Kemba Walden, acting director at the White House’s Office of the National Cyber Director (OCND), has withdrawn her name from consideration for the permanent National Cyber Director position, an ONCD spokesperson confirmed to MeriTalk today.
Walden stepped in as acting head of ONCD when the inaugural NCD, Chris Inglis, left the White House on Feb. 15. The Biden-Harris administration has not yet named a new nominee to permanently fill the position.
“Acting Director Walden recently withdrew from consideration for the National Cyber Director nomination,” the ONCD spokesperson said in an emailed statement on July 17. “She intends to continue in the acting position and remains focused on making the digital ecosystem more secure, defensible, and aligned with our values.”
The Record first broke the news that Walden – who many assumed would take over the full-time role of NCD at the White House – had been told she wouldn’t receive the nomination. She then withdrew her name from the process.
The Washington Post reported this weekend that concerns about debt levels of Walden and her husband could be a complicating factor in a nomination that needs Senate approval.
Walden’s work at the ONCD has both produced solid results and won wide praise.
Just last week, the Biden-Harris administration announced an implementation plan for the new national cyber strategy, which Walden shepherded through completion.
The Office of the National Cyber Director was created by Congress in 2021 to advise the president on cybersecurity policy and strategy following a recommendation by the bipartisan Cyberspace Solarium Commission.
Inglis tapped Walden to be his principal deputy NCD over a year ago. She had worked as a lawyer handling cyber issues at Microsoft for three years, and before that, as an attorney at the Department of Homeland Security for nearly a decade.
In addition to overseeing rollout of the National Cybersecurity Strategy implementation plan, Walden also spearheaded development of the first National Cyber Workforce and Education Strategy, which is expected to be released soon. And last month, she issued guidance with the White House budget director to all Federal agencies on aligning their 2025 cybersecurity spending with the cyber strategy’s priorities.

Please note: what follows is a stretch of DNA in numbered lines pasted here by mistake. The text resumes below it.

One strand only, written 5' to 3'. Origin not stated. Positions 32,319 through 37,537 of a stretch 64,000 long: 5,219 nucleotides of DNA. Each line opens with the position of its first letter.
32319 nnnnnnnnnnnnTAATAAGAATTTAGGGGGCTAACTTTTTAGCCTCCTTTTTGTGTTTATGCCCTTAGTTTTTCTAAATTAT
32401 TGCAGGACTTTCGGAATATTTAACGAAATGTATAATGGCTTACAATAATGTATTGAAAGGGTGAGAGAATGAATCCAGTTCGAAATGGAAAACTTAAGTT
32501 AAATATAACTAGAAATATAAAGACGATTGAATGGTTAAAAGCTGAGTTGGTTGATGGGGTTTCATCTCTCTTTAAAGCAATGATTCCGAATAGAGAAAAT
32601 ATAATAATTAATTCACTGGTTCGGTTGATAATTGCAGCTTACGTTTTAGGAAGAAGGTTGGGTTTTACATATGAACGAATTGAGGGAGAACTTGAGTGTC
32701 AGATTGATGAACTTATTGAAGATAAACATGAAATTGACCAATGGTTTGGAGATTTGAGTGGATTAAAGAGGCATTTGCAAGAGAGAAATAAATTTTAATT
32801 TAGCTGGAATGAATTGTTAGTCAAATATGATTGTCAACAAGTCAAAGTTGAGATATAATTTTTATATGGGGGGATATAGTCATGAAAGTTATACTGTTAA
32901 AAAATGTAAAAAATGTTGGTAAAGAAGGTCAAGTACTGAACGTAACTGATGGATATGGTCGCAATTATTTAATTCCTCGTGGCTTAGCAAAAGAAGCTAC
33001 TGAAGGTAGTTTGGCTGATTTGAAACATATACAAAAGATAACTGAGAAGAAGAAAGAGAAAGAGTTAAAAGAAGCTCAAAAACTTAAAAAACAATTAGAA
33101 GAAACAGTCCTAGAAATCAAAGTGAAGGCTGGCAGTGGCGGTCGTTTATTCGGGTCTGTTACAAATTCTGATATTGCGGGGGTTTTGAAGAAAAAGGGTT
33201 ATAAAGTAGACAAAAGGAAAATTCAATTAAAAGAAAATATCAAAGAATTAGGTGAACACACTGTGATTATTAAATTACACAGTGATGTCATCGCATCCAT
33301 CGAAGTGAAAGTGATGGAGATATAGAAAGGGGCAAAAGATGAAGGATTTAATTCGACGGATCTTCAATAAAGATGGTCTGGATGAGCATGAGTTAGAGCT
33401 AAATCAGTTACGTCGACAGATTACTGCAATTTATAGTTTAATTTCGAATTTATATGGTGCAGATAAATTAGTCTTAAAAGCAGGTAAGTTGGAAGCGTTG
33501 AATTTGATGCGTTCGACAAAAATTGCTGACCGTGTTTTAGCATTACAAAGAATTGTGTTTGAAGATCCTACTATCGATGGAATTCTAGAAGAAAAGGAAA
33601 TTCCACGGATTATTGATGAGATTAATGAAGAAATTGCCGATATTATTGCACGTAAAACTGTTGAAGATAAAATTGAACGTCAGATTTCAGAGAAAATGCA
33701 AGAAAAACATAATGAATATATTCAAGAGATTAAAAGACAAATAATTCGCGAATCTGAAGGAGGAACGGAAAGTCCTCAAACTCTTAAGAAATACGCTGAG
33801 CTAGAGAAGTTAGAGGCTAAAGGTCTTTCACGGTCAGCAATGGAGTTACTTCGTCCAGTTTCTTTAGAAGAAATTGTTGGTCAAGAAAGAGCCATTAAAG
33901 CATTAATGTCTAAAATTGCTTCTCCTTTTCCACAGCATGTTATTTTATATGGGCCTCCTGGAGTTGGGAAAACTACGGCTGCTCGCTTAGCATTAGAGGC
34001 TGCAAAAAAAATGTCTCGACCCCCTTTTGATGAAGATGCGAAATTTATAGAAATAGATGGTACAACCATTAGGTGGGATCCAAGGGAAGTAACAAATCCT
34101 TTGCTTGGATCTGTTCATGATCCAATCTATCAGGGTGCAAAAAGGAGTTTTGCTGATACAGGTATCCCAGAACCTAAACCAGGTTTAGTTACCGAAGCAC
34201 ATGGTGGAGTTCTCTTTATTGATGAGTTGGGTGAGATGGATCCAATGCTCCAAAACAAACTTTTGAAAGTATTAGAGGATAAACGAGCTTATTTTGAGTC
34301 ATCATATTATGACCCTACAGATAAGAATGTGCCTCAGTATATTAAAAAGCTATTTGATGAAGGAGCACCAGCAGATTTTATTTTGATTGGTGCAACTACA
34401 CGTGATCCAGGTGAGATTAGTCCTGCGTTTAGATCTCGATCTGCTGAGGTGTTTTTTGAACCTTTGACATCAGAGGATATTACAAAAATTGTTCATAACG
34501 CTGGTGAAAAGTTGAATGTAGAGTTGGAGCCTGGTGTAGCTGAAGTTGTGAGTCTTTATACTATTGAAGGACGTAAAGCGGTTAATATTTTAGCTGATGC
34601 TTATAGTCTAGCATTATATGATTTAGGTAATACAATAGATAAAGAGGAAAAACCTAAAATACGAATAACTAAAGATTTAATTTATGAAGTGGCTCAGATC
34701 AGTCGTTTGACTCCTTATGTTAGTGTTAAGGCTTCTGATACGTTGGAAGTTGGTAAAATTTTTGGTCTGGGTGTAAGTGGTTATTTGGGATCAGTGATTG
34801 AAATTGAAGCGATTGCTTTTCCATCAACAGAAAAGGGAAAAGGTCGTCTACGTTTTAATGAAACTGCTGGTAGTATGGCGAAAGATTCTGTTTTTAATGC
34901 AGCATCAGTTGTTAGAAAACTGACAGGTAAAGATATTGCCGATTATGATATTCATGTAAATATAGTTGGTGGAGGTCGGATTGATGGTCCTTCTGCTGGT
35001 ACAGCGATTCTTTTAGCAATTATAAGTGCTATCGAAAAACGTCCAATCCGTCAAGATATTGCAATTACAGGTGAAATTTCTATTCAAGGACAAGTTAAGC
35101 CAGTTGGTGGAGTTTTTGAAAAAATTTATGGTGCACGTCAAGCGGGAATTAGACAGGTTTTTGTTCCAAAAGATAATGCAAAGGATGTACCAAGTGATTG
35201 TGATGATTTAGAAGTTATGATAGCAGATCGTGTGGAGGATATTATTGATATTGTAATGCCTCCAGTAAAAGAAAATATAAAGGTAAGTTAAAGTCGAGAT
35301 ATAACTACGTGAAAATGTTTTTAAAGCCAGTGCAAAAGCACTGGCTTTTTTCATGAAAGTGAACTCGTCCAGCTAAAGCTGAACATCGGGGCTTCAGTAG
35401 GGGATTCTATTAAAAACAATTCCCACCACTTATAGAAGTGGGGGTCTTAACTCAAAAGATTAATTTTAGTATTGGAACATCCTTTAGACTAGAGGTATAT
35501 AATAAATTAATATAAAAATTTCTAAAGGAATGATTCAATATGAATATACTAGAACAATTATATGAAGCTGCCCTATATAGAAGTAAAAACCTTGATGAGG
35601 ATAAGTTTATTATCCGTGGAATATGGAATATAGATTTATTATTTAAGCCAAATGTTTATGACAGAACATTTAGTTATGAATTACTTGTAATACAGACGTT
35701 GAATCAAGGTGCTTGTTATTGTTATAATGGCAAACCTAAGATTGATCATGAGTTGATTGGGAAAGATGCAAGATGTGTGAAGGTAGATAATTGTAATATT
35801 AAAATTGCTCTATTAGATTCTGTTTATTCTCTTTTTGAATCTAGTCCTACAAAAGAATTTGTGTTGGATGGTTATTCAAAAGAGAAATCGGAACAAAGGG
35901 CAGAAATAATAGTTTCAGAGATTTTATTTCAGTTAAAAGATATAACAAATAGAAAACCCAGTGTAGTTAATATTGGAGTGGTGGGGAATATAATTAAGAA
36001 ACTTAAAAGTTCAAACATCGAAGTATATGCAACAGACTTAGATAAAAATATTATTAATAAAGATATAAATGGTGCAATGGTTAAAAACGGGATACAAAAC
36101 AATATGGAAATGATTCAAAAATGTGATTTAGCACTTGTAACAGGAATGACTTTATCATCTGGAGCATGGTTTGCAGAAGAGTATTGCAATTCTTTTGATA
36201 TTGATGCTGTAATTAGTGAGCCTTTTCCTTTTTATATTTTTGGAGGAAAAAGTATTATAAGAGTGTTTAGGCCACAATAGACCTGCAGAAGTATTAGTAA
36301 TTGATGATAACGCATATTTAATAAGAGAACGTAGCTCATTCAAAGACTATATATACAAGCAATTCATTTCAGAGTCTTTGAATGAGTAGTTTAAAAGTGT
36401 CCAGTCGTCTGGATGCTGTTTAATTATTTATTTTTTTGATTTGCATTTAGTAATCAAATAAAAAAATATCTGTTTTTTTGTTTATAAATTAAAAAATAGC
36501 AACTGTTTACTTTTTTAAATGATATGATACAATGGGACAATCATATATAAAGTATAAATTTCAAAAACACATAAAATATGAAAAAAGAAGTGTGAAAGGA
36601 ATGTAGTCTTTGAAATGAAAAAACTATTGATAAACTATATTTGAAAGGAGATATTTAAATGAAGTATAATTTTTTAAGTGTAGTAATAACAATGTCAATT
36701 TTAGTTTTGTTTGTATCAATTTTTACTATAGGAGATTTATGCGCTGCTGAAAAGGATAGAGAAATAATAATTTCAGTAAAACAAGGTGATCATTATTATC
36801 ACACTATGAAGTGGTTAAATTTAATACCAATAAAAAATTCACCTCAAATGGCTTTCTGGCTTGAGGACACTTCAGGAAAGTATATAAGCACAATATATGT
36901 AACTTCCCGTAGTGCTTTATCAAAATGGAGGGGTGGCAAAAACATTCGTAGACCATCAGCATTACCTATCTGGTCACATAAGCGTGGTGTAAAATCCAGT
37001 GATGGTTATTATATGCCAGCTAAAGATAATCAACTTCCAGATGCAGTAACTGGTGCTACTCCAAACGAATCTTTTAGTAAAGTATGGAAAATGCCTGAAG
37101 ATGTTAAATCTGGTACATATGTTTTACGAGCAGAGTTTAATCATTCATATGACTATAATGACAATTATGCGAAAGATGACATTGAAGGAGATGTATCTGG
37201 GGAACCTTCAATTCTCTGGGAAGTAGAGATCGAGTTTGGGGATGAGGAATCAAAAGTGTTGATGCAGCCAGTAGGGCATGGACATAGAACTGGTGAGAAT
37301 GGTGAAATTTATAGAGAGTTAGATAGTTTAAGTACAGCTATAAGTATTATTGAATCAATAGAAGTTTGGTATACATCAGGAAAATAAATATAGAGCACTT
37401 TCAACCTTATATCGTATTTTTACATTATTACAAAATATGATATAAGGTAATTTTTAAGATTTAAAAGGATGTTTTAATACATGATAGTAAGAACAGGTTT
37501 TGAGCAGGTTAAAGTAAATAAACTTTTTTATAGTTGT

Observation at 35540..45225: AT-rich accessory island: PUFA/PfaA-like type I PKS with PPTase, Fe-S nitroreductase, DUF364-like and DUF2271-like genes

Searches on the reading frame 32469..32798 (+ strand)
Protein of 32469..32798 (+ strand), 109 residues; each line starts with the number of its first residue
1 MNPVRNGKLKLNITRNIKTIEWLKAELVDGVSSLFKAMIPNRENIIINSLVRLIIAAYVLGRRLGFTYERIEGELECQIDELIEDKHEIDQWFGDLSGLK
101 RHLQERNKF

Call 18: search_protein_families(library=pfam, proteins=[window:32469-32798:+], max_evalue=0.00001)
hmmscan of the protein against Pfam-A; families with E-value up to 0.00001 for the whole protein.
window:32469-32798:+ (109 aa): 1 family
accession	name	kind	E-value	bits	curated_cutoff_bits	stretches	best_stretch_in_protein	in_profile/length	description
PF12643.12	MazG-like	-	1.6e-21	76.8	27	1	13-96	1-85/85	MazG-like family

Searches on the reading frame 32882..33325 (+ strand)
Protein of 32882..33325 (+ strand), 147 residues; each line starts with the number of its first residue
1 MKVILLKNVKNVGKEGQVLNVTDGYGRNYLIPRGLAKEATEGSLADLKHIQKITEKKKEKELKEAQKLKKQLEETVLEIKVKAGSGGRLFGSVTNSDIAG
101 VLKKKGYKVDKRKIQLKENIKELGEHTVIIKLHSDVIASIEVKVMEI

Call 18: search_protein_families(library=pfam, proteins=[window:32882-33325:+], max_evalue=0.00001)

Walden also has important advocates on Capitol Hill.
In a recent letter addressed to President Biden, Sen. Angus King, I-Maine, and Rep. Mike Gallagher, R-Wis., said that Congress would receive Walden’s nomination as the new NCD with “fair consideration and swift confirmation.”
“As the co-chairs of the Cyberspace Solarium Commission, we write to you to urge your expeditious nomination of a new national cyber director,” Sen. King and Rep. Gallagher wrote. “Officials from the Department of Defense, the Intelligence Community, and the Department of Homeland Security have repeatedly testified about the significant cyber threats facing our country and the importance of coordination required across the federal government in view of those threats.”
“Since Chris Inglis’ departure and even prior, Acting NCD Kemba Walden has demonstrated that she is highly qualified for and well suited to the position,” the lawmakers wrote. “We urge you to send her nomination to Congress soon, where we believe she will receive fair consideration and swift confirmation.”
Similarly, Rep. Bennie Thompson, D-Miss., the top Democrat on the House Homeland Security Committee, wrote a letter signed by 31 of his colleagues urging the White House to nominate Walden, citing her experience and successes as acting director.
“Ms. Walden has a proven track record of leadership, and her contributions to cybersecurity are well-documented,” Rep. Thompson wrote. “Already, she has proven herself to be an effective champion of the White House’s cybersecurity agenda.”
The Government Accountability Office (GAO) has made repeated calls for the White House to permanently fill the vacant seat, noting that the “continued vacancy in the role of National Cyber Director” poses a “challenge” to implementation of the plan.
“This vacancy leaves unfilled a key leadership role needed to coordinate federal efforts to address cybersecurity threats and challenges,” GAO said. “Further, sustained leadership in this position is essential to ensuring strategy execution and accountability.”